Stop Condemning Yourself | World Challenge

Stop Condemning Yourself

David WilkersonJune 1, 1978

I feel so ashamed of myself when I think back over my early ministry — because I condemned so many sincere people. I meant well, and often my zeal was honest and well-meaning. But how many people I brought under terrible condemnation because they didn't conform to my ideas of holiness!

Years ago I preached against make-up on ladies, I preached against short dresses. I condemned everything that was not on my "legitimate" list. I have preached some very powerful sermons in the past, condemning homosexuals, divorcees, drinkers and compromisers. I am still deeply committed to the idea that ministers must cry out against the inroads of sin and compromise in the lives of Christians. I still don't like to see Christian women painted up like streetwalkers. I still don't like mini-dresses. I believe, more than ever, that God hates divorce. I am still committed to the idea that God will not wink at any sin or compromise of any kind.

But lately — God has been urging me to quit condemning people who have failed, and instead preach to them a message of love and reconciliation. Why? Because the church today is filled with Christians who are burdened down with mountains of guilt and condemnation. They don't need more preaching about judgment and fear — they are already filled with enough fear and anxiety. They don't need to hear a preacher tell them how mad God is with them. They are already too much afraid of God's wrath. They need to hear the message John preached —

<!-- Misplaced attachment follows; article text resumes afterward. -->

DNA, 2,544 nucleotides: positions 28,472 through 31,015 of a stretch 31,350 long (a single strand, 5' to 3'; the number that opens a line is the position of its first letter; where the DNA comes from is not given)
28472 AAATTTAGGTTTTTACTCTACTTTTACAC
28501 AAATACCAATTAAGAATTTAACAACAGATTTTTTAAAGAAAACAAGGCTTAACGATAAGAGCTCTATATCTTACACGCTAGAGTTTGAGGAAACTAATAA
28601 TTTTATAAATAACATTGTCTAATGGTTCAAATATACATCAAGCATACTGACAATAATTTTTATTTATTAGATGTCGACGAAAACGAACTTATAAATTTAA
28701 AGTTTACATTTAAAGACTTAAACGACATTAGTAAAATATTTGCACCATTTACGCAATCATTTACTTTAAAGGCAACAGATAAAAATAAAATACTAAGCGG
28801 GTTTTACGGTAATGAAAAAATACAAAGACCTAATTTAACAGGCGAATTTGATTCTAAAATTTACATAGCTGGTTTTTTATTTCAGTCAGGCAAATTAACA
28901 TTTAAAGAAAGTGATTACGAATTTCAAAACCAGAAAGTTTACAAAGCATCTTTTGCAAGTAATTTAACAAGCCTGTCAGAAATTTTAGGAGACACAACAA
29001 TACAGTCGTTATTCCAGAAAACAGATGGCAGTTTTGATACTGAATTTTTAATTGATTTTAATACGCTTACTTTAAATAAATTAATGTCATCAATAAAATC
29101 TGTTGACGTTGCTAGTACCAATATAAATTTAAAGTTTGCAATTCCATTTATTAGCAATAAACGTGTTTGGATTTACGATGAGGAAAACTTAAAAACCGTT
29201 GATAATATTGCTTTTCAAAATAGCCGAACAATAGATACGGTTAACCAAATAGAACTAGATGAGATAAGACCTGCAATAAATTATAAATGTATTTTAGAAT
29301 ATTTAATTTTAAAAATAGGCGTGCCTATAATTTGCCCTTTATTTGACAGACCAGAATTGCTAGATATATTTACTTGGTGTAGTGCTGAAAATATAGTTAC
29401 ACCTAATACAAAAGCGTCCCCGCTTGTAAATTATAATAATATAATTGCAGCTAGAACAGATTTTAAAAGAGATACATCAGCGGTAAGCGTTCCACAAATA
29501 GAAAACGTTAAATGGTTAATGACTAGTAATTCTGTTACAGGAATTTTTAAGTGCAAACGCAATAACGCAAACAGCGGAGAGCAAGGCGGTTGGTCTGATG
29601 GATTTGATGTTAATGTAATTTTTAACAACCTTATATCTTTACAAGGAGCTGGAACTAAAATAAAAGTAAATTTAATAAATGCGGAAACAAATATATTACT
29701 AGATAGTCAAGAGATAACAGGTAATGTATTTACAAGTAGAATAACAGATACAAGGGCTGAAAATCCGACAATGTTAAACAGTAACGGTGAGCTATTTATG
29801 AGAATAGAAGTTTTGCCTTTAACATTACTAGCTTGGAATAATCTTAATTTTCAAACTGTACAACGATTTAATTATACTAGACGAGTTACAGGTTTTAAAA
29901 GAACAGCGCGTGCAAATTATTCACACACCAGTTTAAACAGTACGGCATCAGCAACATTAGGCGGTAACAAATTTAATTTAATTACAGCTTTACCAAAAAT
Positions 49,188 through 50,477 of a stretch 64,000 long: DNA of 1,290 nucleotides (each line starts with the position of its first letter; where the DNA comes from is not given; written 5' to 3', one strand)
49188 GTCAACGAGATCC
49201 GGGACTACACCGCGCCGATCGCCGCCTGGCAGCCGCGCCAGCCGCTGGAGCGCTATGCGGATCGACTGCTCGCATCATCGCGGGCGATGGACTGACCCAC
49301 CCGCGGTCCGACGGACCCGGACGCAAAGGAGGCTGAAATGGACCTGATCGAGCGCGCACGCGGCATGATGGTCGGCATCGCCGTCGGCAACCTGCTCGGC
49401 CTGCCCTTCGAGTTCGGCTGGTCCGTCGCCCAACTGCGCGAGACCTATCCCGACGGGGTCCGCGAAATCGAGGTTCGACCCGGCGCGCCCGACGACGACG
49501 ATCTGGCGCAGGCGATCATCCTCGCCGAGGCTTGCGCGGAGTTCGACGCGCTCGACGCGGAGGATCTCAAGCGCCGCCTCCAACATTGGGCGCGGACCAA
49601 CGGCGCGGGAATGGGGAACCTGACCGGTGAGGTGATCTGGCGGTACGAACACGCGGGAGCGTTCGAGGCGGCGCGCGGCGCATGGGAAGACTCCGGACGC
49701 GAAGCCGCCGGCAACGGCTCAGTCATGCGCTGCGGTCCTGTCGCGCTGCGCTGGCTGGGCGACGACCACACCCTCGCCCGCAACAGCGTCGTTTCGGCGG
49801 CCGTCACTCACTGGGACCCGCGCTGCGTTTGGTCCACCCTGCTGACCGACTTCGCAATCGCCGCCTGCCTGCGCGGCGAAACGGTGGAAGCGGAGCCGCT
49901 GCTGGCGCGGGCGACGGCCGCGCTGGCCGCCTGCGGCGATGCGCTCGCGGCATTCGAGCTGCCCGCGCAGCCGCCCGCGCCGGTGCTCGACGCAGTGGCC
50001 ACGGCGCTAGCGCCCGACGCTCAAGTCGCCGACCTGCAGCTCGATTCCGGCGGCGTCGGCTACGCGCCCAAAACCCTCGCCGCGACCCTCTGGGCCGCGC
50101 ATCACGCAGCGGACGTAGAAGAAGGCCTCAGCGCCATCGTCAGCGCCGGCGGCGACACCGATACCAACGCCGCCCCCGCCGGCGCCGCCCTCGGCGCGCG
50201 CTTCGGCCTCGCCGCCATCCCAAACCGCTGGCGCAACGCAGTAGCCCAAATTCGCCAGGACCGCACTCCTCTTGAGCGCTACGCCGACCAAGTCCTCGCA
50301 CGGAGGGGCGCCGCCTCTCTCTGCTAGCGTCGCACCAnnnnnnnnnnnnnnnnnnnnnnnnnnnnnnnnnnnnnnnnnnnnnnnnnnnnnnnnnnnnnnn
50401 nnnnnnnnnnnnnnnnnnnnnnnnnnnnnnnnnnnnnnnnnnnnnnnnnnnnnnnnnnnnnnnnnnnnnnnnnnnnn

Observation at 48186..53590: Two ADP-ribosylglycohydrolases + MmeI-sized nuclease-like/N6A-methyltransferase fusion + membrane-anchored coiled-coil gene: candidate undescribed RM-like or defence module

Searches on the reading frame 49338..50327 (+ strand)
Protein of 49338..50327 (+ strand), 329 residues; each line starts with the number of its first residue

"For God sent not his Son into the world to condemn the world; but that the world through him might be saved" (John 3:17).

Jesus said to an adulterous woman, "Neither do I condemn thee — Go and sin no more." Now why can't I, and all my fellow ministers, preach that same kind of loving message to the multiplied thousands who today live in fear of adultery? Why do we still condemn divorced Christians who remarry — when they have truly repented and have determined to sin no more in that manner?

Recently a ten-year-old lad stopped me after a crusade and begged me to hear his story. He was hysterical. "My Mom and Dad got divorced two years ago. Mom is a good Christian, and she married a nice Christian man. I live with Mom and my stepdad now, and I love them a whole lot. But my Mom is always sad, and she cries a lot — because a minister told her she was living in sin. Is my Mom going to hell because she got divorced and remarried another divorced man? I'm all confused, because they're both such good Christians."